Just a note for future reference: In the last line of the second stanza, there should be a comma after “Lord.” The addressee of a statement should be bracketed by two commas. No worries, though — no one will have missed what you meant to write, and you wrote it well.

    Reply
    • Joe Tessitore

      Thanks for the comment and the punctuation tip, C.B.. As I write, I’m inclined toward the two commas, but then wonder if I’m not over-punctuating, especially in this age of minimalism.
      A friend complained to me that he texted his son and in reply got “k”, not even “OK”.

      P.S. I’m sure you caught the two periods at the end of my first sentence.

      Reply
      • C.B. Anderson

        The commas are used to provide clarity. Otherwise “Lord I know” is ambiguous. A comma always follows the name of the addressee.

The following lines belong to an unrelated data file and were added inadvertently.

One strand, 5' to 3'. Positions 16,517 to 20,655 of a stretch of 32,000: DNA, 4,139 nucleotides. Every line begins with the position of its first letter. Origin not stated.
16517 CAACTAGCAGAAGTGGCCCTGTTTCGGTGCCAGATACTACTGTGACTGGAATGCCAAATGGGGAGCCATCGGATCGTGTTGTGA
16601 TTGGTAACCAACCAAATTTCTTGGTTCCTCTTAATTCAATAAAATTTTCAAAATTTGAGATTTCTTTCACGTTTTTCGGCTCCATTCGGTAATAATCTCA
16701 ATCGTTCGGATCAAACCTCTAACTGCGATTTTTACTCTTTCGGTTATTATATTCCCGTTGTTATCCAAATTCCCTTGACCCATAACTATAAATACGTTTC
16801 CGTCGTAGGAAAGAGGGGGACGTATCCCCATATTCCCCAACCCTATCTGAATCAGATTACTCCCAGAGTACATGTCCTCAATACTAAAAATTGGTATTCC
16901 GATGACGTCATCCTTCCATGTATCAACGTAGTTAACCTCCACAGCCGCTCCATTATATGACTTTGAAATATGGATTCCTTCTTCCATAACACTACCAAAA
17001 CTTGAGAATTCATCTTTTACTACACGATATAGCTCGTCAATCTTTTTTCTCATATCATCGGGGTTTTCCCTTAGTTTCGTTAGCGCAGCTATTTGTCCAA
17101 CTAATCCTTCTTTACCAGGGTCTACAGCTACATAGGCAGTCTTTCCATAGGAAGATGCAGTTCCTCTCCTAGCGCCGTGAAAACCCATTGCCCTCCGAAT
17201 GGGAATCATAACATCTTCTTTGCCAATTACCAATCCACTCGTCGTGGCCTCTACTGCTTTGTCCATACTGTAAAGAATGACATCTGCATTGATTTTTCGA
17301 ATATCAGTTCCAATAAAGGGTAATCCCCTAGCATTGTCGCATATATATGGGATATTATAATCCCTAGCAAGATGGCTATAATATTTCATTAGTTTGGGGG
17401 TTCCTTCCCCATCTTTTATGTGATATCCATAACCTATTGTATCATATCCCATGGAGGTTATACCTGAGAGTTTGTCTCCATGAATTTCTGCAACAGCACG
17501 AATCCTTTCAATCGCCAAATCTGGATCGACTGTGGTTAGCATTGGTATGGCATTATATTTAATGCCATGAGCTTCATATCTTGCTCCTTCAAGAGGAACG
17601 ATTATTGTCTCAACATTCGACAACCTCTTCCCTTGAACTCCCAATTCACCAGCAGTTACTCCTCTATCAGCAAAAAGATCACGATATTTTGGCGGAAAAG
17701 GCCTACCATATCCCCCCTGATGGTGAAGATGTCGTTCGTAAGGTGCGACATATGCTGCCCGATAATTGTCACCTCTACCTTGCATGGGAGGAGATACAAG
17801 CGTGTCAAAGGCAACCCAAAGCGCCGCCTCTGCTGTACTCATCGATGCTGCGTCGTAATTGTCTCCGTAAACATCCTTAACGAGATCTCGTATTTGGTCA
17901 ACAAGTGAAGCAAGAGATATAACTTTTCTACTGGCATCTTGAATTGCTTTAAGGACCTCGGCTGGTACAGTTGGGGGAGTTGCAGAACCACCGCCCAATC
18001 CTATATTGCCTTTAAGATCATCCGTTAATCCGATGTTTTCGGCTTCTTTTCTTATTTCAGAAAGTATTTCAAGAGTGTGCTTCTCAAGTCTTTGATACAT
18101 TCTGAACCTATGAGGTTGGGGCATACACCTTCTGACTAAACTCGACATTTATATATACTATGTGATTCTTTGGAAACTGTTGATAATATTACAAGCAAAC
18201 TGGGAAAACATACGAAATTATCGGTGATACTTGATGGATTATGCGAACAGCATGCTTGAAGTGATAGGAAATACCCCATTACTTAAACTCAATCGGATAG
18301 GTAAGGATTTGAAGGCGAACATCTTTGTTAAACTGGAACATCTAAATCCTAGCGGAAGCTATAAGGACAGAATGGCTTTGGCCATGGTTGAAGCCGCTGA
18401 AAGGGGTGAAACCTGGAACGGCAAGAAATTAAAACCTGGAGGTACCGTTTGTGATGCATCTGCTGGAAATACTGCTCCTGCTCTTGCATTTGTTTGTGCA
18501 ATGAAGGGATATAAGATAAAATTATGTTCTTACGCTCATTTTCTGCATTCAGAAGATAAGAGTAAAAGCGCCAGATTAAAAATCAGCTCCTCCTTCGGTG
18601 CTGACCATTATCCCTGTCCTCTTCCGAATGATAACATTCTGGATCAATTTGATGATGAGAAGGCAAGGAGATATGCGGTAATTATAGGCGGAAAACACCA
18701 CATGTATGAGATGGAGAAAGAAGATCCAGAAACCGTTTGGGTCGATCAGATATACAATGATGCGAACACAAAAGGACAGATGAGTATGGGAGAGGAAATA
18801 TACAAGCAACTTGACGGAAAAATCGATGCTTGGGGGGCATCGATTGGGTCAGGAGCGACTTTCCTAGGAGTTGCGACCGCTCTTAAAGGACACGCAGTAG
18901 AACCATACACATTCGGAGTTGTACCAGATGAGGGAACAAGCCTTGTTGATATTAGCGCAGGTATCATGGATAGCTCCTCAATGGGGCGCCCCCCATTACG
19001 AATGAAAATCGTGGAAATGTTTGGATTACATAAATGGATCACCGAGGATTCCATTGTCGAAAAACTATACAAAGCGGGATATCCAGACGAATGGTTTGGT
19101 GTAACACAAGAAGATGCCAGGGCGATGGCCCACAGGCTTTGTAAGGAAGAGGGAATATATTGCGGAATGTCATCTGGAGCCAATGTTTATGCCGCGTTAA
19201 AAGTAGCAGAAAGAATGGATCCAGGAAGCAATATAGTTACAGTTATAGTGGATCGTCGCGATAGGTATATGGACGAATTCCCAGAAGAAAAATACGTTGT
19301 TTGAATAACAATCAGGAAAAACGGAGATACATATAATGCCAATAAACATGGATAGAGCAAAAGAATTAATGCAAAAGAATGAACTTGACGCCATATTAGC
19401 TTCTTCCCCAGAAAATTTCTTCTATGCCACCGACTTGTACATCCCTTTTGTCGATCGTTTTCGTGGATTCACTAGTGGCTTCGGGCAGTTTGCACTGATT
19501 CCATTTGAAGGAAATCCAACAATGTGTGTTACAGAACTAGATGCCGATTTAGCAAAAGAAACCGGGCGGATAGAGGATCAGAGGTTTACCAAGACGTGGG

I missed the two periods; it was probably corrected before I got to read the poem.

  7. Peter Hartley

    Joe – I’m not sure which is better, your poem or Margaret’s exegesis but I wish I had written them both. A sonnet in tetrameter is unusual and you have carried this one off so remarkably well. When I have tried this the words have always tended to gather pace and run away with me (or without me). A very useful devotional aid as well as a good poem. Laus Deus semper.

    Reply
  8. David Watt

    Joe, your prayer in sonnet form is just so smooth and meaningful. It is a piece straight from the heart, which cannot help but touch the heart of readers.

    Reply
  9. Susan Jarvis Bryant

    Joe, I love the way you have captured the humility of man in the face of a loving and all-powerful God. Your beautiful and timely poem offers some much needed perspective in today’s insane and cruel world. Thank you very much.

    Reply
    • Joe Tessitore

      Thank you, Susan.
      I had no idea it was going to touch people the way it has.
      I was surprised when Evan told me he was going to run it.

      Praise Him from whom comes all good things.

      Reply
  10. an'ya

    Hi Joe, just add me to your list of admirers. A wonderful in-depth write of
    exquisite perception and excellent precision. Thank you, love ya, an’ya

    Reply